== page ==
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i was going through railstutorial and saw the following one liner

('a'..'z').to_a.shuffle[0..7].join

it creates random 7 character domain name like following:

 hwpcbmze.heroku.com
 seyjhflo.heroku.com
 jhyicevg.heroku.com

I tried converting the one liner to groovy but i could only come up with:

def range = ('a'..'z')
def tempList = new ArrayList (range)
Collections.shuffle(tempList)
println tempList[0..7].join()+".heroku.com"

Can the above be improved and made to a one liner? I tried to make the above code shorter by

println Collections.shuffle(new ArrayList ( ('a'..'z') ))[0..7].join()+".heroku.com"

However, apparently Collections.shuffle(new ArrayList ( ('a'..'z') )) is a null

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4 Answers 4

up vote 3 down vote accepted

Not having shuffle built-in adds the most to the length, but here's a one liner that'll do it:

('a'..'z').toList().sort{new Random().nextInt()}[1..7].join()+".heroku.com"

Yours doesn't work because Collections.shuffle does an inplace shuffle but doesn't return anything. To use that as a one liner, you'd need to do this:

('a'..'z').toList().with{Collections.shuffle(it); it[1..7].join()+".heroku.com"}
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2  
nice... slightly shorter: ('a'..'z').toList().sort{Math.random()}[1..7].join()+".heroku.com" –  mbrevoort Dec 29 '09 at 7:37
    
Be aware that this will sometimes fail with Java 7 as they've moved to use Timsort by default and that expects comparisons between 2 values to remain constant. –  tim_yates Oct 31 '13 at 10:23

It isn't a one-liner, but another Groovy way to do this is to add a shuffle method to String...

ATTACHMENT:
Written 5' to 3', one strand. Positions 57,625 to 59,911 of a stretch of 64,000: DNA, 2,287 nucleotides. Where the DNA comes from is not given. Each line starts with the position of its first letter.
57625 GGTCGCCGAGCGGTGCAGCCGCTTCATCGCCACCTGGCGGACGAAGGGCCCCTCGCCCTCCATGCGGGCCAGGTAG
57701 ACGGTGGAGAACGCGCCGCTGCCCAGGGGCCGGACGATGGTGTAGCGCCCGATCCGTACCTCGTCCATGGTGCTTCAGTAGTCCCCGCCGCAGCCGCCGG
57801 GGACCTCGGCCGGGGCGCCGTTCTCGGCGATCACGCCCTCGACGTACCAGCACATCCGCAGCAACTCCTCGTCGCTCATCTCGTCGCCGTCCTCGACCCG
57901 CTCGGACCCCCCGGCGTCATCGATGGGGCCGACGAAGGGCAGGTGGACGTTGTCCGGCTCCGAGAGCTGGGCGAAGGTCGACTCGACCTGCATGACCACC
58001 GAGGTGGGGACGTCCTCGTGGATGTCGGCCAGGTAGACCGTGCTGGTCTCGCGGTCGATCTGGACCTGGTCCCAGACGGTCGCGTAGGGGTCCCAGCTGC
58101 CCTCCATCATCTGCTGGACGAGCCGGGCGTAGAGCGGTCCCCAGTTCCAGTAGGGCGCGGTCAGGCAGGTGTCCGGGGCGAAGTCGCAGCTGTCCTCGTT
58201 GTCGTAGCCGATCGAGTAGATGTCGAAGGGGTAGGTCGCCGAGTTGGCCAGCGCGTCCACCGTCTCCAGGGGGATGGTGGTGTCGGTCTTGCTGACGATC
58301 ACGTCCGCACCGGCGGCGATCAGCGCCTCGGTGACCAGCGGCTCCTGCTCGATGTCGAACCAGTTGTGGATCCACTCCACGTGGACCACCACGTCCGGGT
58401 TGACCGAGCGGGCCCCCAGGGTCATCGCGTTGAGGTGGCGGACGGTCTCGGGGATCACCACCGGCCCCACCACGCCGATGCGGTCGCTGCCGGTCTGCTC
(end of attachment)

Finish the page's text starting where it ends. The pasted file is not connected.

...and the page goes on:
String.metaClass.shuffle = { range ->
def r = new Random()
delegate.toList().sort { r.nextInt() }.join()[range]}

And then you have something very Ruby-like...

('a'..'z').join().shuffle(0..7)+'.heroku.com'
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1  
I like this one the most; I think it is the Groovier solution =D Though I think using Collections.shuffle to get the work done in the extension method would be a little bit more clear. –  epidemian Nov 11 '11 at 2:09

This is my attempt. It is a one-liner but allows repetition of characters. It does not perform a shuffle, though it generates suitable output for a random domain name.

I'm posting it as an example of a recursive anonymous closure:

{ i -> i > 0 ? "${(97 + new Random().nextInt(26) as char)}" + call(i-1) : "" }.call(7) + ".heroku.com"
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This is definitely not as pretty as the Ruby counterpart but, as Ted mentioned, it's mostly because of the fact that shuffle method is a static method in Collections.

[*'a'..'z'].with{ Collections.shuffle it; it }.take(7).join() + '.heroku.com'

I am using the spread operator trick to convert the range into a list :)

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